|One of the trails to Taughannock Falls in Ithaca, NY is wide enough |
for six people to walk side by side. Apparently, it's also a great place
to get a tick bite!
Whether you're into hiking, backpacking, camping, even gardening, ticks are part of the outdoor world. Depending on where you are in the United States, your risk of encountering ticks changes, as does the type of tick you're most likely to encounter. There are several other things you can do to prevent tick bites and to manage bites if you get them.
1. Follow the tick “dress code.” Preventing tick bites starts with dressing right! What you wear when working or playing can help reduce your chances of tick bites. Remember, ticks start low and crawl up. They don't jump, fly or drop from trees; they're normally down on the ground and crawl up until they find a good spot to attach. Covering your skin completely with breathable clothing helps prevent ticks from finding skin to attach to. Though you won't see this technique on the Milan and Paris runways, make sure you tuck pants or leggings into socks. Wearing shorts or capris is an easy way to allow ticks to become attached to you. Exposed skin should me minimal to non-existent. Be a trendsetter on the trails this summer!
2. Utilize tick protective clothing and self-applied clothing-only repellents. Keeping ticks away using repellents is another option. Repellents containing DEET are not sufficient to protect against tick bites; it only repels ticks to areas where they could bite and even that little protection doesn't last long. Permethrin kills ticks on contact. Click here for videos about applying clothing-only repellent and how well Permethrin treated clothing repels and kills ticks. But note that Permethrin is a pesticide and ensure you apply it properly if you do choose it as part of your protection strategy.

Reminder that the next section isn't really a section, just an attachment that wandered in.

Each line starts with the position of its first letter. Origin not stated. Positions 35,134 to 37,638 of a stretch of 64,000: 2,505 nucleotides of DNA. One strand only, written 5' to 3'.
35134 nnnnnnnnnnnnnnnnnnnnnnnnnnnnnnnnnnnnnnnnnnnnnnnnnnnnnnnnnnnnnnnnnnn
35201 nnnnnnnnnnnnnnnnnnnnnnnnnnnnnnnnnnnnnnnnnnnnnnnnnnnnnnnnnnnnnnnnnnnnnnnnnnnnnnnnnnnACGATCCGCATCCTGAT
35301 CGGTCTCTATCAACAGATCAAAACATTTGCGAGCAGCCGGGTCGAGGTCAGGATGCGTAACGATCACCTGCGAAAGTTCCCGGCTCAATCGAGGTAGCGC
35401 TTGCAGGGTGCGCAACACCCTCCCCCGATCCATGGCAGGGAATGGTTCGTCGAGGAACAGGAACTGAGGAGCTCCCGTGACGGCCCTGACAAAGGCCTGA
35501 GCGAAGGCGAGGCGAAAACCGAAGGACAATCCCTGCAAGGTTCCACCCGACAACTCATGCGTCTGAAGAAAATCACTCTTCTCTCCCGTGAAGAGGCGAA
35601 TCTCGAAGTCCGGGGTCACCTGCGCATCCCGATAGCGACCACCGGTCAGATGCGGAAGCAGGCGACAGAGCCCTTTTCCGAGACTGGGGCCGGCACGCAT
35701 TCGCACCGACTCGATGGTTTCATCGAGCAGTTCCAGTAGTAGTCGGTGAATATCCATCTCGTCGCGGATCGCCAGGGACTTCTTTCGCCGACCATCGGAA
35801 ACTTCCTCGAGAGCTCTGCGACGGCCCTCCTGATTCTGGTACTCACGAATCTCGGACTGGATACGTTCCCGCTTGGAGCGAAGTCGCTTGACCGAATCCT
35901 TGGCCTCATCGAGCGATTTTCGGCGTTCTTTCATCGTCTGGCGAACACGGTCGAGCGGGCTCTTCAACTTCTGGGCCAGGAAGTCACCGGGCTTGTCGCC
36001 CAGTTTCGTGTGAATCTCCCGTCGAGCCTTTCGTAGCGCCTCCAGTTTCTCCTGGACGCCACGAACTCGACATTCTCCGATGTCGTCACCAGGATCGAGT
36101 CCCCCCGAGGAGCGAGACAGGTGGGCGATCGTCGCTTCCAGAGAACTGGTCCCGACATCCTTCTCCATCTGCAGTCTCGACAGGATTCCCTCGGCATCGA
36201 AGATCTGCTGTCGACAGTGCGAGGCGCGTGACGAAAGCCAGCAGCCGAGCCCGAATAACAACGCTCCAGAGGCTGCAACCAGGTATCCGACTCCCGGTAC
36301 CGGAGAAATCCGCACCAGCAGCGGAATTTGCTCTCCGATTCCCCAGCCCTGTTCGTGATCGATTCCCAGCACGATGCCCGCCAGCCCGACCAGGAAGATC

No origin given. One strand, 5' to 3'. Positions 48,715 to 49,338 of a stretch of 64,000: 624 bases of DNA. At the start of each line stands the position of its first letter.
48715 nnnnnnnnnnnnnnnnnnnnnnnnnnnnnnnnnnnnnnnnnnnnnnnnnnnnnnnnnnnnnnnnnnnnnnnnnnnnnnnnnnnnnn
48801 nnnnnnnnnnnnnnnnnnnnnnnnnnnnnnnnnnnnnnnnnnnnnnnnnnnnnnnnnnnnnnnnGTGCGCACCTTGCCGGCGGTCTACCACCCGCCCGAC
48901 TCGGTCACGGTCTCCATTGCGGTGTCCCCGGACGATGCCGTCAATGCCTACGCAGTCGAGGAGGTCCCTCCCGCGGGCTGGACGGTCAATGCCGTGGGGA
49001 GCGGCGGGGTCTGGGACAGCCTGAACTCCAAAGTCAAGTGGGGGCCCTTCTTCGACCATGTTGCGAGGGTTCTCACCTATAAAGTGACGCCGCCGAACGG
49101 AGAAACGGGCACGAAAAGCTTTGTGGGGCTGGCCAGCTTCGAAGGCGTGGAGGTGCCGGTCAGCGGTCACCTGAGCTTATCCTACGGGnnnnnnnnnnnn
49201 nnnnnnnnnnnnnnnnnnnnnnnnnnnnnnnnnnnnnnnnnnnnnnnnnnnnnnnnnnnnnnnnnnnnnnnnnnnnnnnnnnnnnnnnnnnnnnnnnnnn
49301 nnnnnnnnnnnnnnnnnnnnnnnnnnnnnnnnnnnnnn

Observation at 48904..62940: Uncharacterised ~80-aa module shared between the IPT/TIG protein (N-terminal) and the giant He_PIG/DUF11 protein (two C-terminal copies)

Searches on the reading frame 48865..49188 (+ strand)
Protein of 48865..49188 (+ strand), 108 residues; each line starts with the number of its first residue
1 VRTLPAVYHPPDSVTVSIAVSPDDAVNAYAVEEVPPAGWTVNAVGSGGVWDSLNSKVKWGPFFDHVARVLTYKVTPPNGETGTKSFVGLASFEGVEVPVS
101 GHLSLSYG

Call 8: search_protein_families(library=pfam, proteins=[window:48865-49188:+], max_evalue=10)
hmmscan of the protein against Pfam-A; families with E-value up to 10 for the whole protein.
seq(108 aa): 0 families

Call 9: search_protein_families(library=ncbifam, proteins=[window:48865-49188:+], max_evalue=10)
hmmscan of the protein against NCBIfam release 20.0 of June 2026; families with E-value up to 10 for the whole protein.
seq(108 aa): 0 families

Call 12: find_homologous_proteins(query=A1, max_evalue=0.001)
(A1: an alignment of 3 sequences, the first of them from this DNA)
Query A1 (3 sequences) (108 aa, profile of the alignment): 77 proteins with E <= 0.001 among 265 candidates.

3. Conduct daily tick checks - The simplest way to protect yourself is to remove a tick before it has a chance to transmit disease-causing pathogens. Ticks can attach anywhere, even spots like the back of your knee, around waistbands, under armpits or any other constricted place. After spending time in tick habitats, thoroughly check your entire body and remove attached ticks immediately. Ticks do not wash off easily; to ensure you've eliminated the threat, put clothes that have been exposed to tick habitats in the dryer for 10-15 minutes. Get a head start on where to check your body for ticks with this tick bite locator. And remember, ticks can be very small; check thoroughly.
|Image courtesy of TickEncounter.org|
Make sure you have pointy tweezers and rubbing alcohol to prevent any possible disease from spreading after being bitten. In a nutshell, use tweezers to grasp the tick as close to your skin as possible, pull upward steadily to ensure the mouth parts don't stay in your skin, and thoroughly clean the area afterward (video). Consider sending the tick into a testing center after you have removed it to see if the tick carried any diseases. Keep an eye on the area for a few days after the tick is removed and seek medical attention if you have any symptoms of Lyme Disease, including the dreaded "bullseye" rash pattern.
Practice these and be "TickSafe" on your next outing. Huge thanks to Cara Sullivan from the University of Rhode Island for contributing to this post, for the helpful links, and for building awareness of tick prevention methods!
What tips did we miss? Have you ever been bitten? Leave a comment!